By Carly Guise
Red Lion’s National Art Honor Society (NAHS) has always been composed of a unique group of students.
“I really like seeing kids who would normally pass each other in the halls come here and make connections,” Ms. Kelly McBrien, NAHS advisor, said. “When you come into this room, you have a great mix of kids, from athletes to really booksmart kids, or maybe even kids that don’t like to participate in a lot of extracurriculars. They come in here and come together.”
It is this mix that allows for the group to do so many different events for their service hours. These events vary from face painting to planning for murals and decorating windows.
Over the next few months, NAHS has several service events planned.
By Shawn Gunarich
News and Features Editor
Meredith Kunce, senior cheerleader and track athlete, was crowned homecoming queen during the pep assembly in the Fitzkee Center Oct. 13.
Meredith was chosen from a court that also included, Gillian Orwig, Olivia Riggs, Lindsay Wilhelm, Paige Shingler, Kelsi Hess, Jayda Francisco.
The pep assembly kicked off the Class Cup competition, with class-divided games, including tug-o-war and musical chairs. The sophomore class landed on top with a total of 40 class point after the winning of musical chairs and the victory chant.
Not far behind, the juniors hold 35 points after taking a win in the limbo contest, which garnered them 20 points and 15 points for students wearing class color.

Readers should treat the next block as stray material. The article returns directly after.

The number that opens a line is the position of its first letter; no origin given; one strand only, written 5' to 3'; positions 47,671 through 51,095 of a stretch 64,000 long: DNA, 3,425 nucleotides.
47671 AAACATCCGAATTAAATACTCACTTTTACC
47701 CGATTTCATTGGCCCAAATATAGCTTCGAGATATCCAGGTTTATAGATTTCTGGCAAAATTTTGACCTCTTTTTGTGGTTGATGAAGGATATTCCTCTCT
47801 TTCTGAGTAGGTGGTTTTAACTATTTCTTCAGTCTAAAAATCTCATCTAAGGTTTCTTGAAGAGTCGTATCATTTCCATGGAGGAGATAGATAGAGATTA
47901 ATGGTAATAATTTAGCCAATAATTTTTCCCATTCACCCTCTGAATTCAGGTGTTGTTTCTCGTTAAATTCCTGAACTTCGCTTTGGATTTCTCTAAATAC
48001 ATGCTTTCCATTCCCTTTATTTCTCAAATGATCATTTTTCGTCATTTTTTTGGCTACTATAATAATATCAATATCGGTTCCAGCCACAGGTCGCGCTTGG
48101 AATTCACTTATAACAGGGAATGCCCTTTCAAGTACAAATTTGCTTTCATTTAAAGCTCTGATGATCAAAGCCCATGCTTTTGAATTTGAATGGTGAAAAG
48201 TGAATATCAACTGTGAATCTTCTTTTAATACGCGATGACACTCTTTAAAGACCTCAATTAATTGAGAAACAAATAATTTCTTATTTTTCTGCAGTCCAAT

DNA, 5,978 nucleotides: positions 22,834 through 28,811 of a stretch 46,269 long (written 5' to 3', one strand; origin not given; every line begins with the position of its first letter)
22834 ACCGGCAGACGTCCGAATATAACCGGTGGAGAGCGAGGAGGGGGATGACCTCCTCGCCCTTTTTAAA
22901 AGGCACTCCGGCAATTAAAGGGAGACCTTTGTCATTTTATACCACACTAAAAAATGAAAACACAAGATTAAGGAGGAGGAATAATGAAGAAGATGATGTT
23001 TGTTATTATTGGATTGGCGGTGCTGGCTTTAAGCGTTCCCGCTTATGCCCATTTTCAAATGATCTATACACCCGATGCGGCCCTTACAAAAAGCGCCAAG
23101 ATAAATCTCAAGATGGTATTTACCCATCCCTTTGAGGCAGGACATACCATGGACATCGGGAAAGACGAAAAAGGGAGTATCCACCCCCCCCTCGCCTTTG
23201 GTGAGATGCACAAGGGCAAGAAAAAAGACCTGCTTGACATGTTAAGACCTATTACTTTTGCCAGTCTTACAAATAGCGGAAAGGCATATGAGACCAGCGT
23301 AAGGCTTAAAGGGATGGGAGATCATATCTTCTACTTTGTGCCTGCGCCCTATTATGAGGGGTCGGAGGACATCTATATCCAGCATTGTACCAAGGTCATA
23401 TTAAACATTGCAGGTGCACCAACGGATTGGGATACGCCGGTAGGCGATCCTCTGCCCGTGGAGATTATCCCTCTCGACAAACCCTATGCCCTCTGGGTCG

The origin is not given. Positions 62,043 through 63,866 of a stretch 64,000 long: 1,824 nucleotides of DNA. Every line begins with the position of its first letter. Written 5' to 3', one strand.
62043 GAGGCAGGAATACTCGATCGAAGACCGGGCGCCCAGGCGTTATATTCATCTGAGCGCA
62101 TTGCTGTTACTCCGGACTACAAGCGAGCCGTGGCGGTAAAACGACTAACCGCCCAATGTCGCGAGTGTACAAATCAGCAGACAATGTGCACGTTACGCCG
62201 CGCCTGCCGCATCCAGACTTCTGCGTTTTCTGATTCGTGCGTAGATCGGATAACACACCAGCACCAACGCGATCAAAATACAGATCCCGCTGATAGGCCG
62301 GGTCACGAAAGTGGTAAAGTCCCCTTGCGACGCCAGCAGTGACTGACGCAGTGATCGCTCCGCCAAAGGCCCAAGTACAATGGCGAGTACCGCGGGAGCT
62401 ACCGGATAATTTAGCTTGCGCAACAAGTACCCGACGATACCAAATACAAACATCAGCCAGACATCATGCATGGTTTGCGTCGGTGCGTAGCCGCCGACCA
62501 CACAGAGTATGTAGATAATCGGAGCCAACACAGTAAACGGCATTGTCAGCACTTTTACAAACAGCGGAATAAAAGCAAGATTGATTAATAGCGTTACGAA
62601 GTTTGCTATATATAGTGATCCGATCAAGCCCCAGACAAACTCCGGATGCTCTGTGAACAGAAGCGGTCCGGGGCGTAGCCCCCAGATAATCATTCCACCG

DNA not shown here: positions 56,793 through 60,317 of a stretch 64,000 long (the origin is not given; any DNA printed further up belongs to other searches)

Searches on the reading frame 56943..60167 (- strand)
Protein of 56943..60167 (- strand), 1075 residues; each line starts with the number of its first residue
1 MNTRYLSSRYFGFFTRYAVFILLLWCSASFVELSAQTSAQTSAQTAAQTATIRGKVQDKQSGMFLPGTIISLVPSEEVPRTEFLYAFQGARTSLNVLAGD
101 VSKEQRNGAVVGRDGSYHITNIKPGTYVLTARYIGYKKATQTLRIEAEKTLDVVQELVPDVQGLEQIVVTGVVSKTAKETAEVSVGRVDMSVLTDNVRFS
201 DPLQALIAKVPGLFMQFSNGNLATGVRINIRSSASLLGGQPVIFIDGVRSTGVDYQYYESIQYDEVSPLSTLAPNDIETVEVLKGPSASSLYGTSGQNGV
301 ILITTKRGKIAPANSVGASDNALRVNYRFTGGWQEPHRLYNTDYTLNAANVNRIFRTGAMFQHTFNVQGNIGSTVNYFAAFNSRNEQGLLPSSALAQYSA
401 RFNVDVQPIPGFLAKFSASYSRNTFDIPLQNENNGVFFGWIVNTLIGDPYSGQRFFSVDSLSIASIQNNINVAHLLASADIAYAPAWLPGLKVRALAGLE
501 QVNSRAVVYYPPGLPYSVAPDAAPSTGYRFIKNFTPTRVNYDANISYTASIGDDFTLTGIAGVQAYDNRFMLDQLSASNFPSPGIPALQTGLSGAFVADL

The freshman tug-o-war squad dominated the rope, pulling in the win against the junior and senior class for 20 points.
And rounding out the bottom, the senior class holds zero points after coming up short in every event losing to the freshman at tug-o-war and not able to handle the juniors flexible limbo skill.
By Shayla Scallorn
Social Media Editor
Mirth and merriment were what awaited the AP English, British Literature and Drama students who attended the Pennsylvania Renaissance Faire on Oct. 8.
At the gate, students were warmly welcomed by an assortment of characters ranging from peasants and pirates to merchants and musicians. They were paraded through the town and waited at the stage where they met King Henry VIII and his Queen Catherine of Aragon.
Instantly students were taken back to 1509 when Henry was to be crowned the new king of England. Conflict arises when Edmund de Pole arrived and challenged Henry for his own right to the throne. The two agreed to resolve the matter in a game of human chess later on at noon.
After the scene for the day was set, students were free to visit vendors and shows as well as gorge themselves on a plethora of food.
By Ali Kochik
Social Media Editor
Following tradition, high school homecomings draw a fairly large crowd. People enjoy things like picking out dresses or suits, going out to eat, and dancing with a date or with friends.
So when the possibility of having a second homecoming in the winter popped up, many people responded positively. In an informal survey conducted by The Leonid during lunch, 84 percent of people said they would go; 16 percent said they would not.
Despite the predominantly positive feedback, Red Lion High School will not have a winter homecoming, or a “SnoCo”, as it would have been called.
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